Monday, May 05, 2008

The Post-Apocalyptic Beach at Stratford and Bridgeport

I'm not sure if I wasn't paying close enough attention to the debate or whether it hasn't been made clear, but one of the real issues concerning the possible sale of West Beach in Stratford and Pleasure Beach in Bridgeport to the federal government for a national wildlife refuge is the 40 abandoned and derelict cottages that remain on Stratford's side of the border. Forty cottages is a lot == a neighborhood, a hamlet, almost a village-sized development. People in the two communities have protested the sale because they fear it will cut off public access. Proponents have said that's silly: improving public access is one of the goals of the deal.

The area is off limits now becaue of the cottages but Christopher Finney, a master's student in environmental management at Yale, went out there the other day and wrote about it. He made it sound not so pleasant, describing:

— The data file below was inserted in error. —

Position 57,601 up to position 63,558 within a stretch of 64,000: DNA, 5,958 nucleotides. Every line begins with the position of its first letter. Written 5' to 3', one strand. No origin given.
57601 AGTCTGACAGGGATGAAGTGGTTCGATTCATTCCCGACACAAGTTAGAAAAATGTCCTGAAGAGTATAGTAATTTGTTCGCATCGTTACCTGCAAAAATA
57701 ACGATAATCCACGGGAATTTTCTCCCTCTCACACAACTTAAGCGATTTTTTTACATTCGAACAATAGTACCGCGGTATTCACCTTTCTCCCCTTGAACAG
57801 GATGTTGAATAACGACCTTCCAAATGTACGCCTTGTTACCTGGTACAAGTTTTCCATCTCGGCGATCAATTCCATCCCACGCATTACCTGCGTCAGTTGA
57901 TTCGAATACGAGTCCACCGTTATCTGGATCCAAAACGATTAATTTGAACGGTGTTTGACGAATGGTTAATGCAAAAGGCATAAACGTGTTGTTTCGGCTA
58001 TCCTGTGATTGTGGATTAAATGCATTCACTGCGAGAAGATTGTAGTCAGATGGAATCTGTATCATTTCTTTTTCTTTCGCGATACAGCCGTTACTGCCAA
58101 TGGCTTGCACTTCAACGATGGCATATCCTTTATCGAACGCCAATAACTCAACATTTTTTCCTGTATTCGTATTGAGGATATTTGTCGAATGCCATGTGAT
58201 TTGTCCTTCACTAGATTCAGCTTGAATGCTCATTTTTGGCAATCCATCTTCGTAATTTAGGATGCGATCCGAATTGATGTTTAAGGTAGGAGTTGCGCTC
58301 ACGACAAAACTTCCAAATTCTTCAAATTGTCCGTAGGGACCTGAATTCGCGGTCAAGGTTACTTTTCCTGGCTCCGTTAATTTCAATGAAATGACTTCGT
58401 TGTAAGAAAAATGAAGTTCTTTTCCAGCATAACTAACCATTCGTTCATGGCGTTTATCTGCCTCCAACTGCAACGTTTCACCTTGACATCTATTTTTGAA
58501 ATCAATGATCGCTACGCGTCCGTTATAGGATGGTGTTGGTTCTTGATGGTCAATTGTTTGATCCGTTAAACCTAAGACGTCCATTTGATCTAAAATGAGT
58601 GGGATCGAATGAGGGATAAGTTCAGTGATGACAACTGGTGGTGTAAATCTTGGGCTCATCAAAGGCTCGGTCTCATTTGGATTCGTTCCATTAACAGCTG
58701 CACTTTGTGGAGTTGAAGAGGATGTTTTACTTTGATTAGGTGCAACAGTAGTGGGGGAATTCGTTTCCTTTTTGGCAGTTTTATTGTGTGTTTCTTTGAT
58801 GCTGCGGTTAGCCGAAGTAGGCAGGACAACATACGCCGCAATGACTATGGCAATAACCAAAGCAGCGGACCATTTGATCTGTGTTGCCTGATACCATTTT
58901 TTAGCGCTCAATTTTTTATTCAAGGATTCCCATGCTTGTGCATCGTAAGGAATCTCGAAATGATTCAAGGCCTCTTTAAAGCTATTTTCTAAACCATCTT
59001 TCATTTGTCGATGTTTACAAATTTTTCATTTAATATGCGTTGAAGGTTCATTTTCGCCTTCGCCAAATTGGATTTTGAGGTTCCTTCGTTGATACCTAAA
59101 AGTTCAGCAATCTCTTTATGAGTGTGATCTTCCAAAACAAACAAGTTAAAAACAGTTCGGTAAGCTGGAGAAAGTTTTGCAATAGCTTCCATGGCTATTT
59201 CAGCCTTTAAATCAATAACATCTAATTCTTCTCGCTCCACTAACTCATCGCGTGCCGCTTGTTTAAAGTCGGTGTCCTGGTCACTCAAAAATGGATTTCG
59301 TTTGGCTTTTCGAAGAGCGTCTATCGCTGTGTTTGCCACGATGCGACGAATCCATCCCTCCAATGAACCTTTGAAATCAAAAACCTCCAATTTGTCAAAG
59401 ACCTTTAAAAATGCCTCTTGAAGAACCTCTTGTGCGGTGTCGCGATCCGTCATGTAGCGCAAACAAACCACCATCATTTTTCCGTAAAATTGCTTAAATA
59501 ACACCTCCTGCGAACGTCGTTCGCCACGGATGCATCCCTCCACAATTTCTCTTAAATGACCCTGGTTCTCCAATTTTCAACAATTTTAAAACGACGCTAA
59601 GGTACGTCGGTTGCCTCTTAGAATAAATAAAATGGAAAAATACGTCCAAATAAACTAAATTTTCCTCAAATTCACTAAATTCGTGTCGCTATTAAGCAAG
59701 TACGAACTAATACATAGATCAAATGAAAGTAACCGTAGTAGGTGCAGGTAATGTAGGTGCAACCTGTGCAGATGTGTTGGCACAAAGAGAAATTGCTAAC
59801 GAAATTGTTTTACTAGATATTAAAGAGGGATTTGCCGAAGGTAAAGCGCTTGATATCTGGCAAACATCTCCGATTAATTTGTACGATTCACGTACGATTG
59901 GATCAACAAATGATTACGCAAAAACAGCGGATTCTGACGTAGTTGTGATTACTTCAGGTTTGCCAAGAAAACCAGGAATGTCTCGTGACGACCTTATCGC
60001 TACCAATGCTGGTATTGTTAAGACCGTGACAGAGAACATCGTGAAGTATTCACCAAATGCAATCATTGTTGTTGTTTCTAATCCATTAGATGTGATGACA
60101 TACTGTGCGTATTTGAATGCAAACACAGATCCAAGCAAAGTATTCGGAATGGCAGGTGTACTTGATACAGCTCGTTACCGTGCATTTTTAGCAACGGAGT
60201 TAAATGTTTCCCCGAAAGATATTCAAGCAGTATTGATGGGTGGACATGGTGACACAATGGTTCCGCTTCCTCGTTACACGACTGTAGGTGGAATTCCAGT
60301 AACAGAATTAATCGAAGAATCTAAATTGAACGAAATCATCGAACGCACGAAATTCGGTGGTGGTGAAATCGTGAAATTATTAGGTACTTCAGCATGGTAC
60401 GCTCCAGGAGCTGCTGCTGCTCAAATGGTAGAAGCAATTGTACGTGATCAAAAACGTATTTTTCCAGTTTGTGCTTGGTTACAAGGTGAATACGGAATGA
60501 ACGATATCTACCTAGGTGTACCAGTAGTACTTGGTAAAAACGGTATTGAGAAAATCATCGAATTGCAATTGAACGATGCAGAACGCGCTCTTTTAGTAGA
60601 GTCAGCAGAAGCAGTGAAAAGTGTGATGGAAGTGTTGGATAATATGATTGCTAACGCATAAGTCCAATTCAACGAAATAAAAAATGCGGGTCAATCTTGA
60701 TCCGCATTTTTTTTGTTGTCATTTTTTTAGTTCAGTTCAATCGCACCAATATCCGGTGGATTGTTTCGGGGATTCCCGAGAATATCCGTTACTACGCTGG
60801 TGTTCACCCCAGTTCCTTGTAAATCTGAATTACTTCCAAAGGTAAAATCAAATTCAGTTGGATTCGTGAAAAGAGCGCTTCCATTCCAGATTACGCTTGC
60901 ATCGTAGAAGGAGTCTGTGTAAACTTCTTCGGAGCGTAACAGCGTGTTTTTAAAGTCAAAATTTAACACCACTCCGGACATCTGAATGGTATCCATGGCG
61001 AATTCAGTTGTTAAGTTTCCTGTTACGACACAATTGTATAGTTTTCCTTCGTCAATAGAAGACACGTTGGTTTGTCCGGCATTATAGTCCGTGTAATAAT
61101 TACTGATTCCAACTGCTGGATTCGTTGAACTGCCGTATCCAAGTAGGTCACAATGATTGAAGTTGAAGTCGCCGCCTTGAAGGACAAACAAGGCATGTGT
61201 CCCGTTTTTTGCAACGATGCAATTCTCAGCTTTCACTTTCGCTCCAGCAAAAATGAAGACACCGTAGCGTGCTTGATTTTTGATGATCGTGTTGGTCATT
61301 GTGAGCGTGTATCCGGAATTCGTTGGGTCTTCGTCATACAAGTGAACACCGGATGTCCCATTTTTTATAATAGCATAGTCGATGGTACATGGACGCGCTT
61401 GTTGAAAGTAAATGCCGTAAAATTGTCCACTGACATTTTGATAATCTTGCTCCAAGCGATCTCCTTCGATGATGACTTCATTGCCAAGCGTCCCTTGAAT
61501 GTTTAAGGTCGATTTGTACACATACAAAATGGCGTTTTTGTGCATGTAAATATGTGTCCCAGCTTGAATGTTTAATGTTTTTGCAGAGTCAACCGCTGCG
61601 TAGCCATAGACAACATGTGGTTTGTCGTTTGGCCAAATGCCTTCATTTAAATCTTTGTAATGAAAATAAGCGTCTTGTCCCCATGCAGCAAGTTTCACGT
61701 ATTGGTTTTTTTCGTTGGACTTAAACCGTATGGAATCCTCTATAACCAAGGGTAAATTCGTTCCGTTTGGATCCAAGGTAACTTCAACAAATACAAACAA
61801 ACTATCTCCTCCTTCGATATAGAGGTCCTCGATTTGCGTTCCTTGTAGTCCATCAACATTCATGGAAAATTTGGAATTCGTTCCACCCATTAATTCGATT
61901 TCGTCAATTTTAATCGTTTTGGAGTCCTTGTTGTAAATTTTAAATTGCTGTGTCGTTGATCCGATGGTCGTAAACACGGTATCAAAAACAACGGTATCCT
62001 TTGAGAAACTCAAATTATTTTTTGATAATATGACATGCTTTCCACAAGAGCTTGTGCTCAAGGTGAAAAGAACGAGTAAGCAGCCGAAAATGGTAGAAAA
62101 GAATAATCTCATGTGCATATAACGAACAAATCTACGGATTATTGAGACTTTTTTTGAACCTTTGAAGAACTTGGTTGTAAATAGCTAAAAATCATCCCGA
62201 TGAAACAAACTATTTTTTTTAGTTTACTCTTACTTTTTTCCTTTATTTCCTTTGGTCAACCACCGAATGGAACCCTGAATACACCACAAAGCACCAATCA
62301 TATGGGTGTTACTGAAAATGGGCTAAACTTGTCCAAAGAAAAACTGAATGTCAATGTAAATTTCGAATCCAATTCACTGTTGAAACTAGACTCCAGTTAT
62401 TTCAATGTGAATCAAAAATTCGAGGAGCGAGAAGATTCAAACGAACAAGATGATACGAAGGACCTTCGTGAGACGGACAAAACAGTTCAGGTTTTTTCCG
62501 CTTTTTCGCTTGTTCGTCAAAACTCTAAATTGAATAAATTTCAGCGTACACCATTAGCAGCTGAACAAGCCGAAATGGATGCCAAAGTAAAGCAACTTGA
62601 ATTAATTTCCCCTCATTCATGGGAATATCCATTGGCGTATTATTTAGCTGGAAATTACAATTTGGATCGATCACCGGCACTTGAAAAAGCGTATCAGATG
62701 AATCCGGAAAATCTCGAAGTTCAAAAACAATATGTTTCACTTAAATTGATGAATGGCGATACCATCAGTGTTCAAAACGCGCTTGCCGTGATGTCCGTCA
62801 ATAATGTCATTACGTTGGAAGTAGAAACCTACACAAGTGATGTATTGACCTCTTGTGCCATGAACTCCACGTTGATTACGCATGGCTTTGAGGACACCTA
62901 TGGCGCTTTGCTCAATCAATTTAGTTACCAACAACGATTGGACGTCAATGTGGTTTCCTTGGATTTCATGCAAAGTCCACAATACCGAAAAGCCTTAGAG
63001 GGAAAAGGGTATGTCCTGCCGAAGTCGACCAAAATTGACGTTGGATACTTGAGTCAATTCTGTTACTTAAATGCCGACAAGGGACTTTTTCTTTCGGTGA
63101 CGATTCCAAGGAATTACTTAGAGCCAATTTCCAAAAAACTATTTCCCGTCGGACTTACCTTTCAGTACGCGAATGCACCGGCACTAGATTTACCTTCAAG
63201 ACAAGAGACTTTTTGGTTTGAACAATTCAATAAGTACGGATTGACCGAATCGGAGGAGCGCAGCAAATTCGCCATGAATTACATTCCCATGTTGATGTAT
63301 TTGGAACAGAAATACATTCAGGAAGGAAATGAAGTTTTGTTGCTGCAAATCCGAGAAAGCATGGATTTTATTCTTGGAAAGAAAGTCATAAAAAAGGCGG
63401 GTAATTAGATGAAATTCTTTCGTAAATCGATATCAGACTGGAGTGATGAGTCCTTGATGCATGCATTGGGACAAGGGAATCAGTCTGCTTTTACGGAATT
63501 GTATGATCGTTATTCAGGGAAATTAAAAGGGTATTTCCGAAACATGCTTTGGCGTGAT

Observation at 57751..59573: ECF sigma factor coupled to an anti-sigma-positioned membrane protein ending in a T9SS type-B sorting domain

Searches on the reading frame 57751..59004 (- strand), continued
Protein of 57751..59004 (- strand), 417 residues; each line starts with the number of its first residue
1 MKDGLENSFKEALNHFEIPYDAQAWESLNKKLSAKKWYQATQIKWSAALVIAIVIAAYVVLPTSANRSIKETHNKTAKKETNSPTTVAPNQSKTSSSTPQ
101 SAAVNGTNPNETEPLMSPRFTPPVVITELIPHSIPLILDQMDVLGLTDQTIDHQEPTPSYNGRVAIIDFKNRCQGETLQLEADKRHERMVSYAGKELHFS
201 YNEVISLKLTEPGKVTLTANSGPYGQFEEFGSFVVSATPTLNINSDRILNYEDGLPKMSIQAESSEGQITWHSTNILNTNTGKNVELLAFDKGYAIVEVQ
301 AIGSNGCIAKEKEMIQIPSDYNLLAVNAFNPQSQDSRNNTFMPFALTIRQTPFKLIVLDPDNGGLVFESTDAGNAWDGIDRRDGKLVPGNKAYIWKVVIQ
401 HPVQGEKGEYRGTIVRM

... a post-apocalyptic neighborhood of boarded-up houses. ... The startling noises that sometimes turn out to be rabbits and sometimes turn out to be teenagers or squatters have me thinking how far I am from help. No doubt about it, fear keeps people off of Long Beach. Twelve years after Stratford brought this land back into the public domain, you still can't visit without looking over your shoulder.

The feds say they will take down the cottages and open up the beach. It won't be Hammonasset but it won't be off limits either. Bridgeport's mayor says he doesn't have the money to do anything with the beach and he needs the feds' money for other projects; Stratford's mayor wants to sell too but it's not clear whether his city has the money or the will to clear the cottages. Some earlier posts of mine about this issue are here, and Finney's piece, from the Connecticut Post, is here.


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